>> Wayne: Yeah.
>> Brian: You could yeah, cut off the ear buds, they're really fine wires but you can solder to them.
>> Wayne: Get an eighth inch jack.
>> Brian: Solder on a mini plug.
>> Wayne: Yeah.
>> Brian: And then plug that in. You still got your mike working unless the iPod detects something which is might, but you know it might still work. That's a good idea. It's really fine wire. So get a really sharp tip on a soldering iron and if you're new to soldering, forget this, this isn't going to work for you. This is like an advanced soldering project just because it's so fine. Ronny in Liverpool, we've heard from him before. He's one of our faithful listeners and emailers, says hey guys, I'm currently leasing an 07 BMW X3. Looking forward to my next vehicle in the spring. He says one of the features we love up here in the northeast is along with all wheel drive, a heated steering wheel. And I'm sure heated seats. It's an east coast thing he says, don't try and figure it out. Ok. Been looking at a lot of vehicles, having a hard time getting used to the idea that I might have to give up my heated steering wheel to get a more tech laden cross over SUV. He says his X3 is woefully lacking in tech and the rumored next generation X3 is still just that, a rumor. Should I be watching for the next gen X3? I've been looking at a 328Xi, the all wheel drive 3 series. It felt a little cramped. What other vehicles are out there with a heated steering wheel that don't cost a bundle? First of all, do we know anything about a next gen X3 or is it still out there a ways?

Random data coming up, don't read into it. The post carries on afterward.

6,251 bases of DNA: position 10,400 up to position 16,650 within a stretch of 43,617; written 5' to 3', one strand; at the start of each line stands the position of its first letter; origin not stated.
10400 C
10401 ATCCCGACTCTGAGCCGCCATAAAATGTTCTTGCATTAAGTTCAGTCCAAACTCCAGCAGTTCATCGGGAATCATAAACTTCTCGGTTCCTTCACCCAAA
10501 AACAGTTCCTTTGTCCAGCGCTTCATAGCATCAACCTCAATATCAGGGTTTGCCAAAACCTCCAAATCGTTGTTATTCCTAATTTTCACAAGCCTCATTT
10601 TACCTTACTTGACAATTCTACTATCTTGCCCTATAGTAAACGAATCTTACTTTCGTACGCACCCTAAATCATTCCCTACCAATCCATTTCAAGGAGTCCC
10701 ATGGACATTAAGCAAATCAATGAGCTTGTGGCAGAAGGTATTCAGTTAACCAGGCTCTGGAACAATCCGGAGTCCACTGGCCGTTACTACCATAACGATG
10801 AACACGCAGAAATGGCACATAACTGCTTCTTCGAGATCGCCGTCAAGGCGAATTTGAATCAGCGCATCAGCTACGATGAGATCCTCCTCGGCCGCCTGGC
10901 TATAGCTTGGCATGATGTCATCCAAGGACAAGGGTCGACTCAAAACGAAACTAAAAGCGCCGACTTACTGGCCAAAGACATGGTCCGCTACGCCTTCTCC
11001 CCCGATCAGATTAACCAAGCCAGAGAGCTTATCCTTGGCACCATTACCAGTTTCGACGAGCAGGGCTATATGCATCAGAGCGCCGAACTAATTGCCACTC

>> Wayne: Still out there, haven't, haven't heard about an update to that car yet.
>> Brian: They just did a mild refresh on it in the last model year I think.